3

By uniformity, I mean things like postulates, or presumptions. Can we talk about such a thing in the arts? For example, in poetry or literature (as of literary arts) or in visual arts?

Thank you!

  • Take commonplaces like love, jealousy, greed and so on, and apply unsparing truth to them. – Gordon Dec 10 '17 at 17:57
  • There are no "postulates" in arts. – Mauro ALLEGRANZA Dec 10 '17 at 18:20
  • Would you say that the color theory could be an example of a postulate? – Selin Köksal Dec 10 '17 at 19:47
1

Characterisations such as the Baroque period, Romanticism, Apollonian or Dionysian, Bluegrass or Rave show that the arts have an aspect of uniformity, a family resemblance amongst a genre.

1

Two points :

  1. In any strict sense of 'postulate' the answer is 'no'. Postulates belong to the realm of theory and argument; and this is not what the arts are about. A postulate is an initial assumption; a set of postulates is a system of assumptions from which the propositions of a theory are deducible. I can't think of any counterpart to this in poetry, drama, fiction.

  2. On the other hand, (a) artists often follow a structural plan or ordering of elements in their work. These plans or elements are a kind of postulate. A writer might follow Aristotle's 'rule' (actually a misinterpretation of his 'Poetics') that a play or poem must have a beginning, a middle, and an end each with a distinct, assigned role in the work. Or from a different angle (b) an artist in the former Soviet Union might postulate that all art must observe the standards of 'Socialist Realism' and concern itself with the life of the working class, the peasantry and the intelligentsia.

  3. Taking a cue from Socialist Realism we can track various artistic movements - Classicism, Romanticism, Symbolism, Dadaism, Futurism, Abstractionism and Conceptual Art - which make essential and distinctive assumptions about the role of the artist and the nature of her or his work.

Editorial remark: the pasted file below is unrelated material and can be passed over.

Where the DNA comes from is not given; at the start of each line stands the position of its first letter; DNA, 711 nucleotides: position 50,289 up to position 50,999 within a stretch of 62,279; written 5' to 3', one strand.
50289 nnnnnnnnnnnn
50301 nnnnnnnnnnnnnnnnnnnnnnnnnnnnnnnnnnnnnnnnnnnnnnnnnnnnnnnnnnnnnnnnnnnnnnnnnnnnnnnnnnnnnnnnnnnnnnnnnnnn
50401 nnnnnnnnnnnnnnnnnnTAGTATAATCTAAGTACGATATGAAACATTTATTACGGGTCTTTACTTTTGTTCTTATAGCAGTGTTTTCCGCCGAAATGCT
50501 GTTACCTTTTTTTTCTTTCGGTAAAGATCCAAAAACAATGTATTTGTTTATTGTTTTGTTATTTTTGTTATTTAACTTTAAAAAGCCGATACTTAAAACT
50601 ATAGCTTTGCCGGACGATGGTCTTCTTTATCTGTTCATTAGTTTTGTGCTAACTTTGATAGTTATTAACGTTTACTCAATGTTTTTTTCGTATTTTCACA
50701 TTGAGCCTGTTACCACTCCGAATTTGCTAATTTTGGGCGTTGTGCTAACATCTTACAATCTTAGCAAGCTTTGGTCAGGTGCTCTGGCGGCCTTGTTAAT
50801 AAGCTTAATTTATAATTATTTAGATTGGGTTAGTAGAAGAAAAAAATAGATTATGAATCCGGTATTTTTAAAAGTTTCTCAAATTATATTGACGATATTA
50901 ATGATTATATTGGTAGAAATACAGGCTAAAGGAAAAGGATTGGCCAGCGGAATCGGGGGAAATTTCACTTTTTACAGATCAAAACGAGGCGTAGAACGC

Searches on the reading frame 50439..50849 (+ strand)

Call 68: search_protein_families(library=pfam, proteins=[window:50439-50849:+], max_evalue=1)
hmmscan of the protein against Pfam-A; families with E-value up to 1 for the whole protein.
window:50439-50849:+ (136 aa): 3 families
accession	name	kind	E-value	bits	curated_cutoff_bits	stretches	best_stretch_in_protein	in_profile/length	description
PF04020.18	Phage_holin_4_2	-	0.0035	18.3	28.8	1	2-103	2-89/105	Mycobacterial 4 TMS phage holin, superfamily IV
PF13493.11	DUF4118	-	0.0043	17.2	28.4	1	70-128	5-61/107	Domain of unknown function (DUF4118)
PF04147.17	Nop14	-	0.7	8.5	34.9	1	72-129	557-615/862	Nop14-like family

4. The assumptions in 2. and 3. are not postulates of the sort identified in 1. But there is enough similarity (metaphorical, if you like) for them to count as postulates in a loose but perfectly proper and useful sense.

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When trying to discern "unifying principles" to the various art-forms you must rather go to where the art is perceived-conceived → our human mind/brain. The experiences of "art" (high or low) can only be judged and then compared by how it overall effects our mind-brain. Thus, "beauty is in the mind of the beholder." Unfortunately most stop here with it's only your opinion but really should be the beginning for yourself to find how your mind-brain "constructs" itself in response to art. This is nothing short of some deep self-psychoanalysis. Even more problematic is trying to share your insights with someone else which requires them to duplicate your process. That so few can so engage explains the pitiable state of aesthetic analysis and criticism. Thus said, a worthwhile pursuit.

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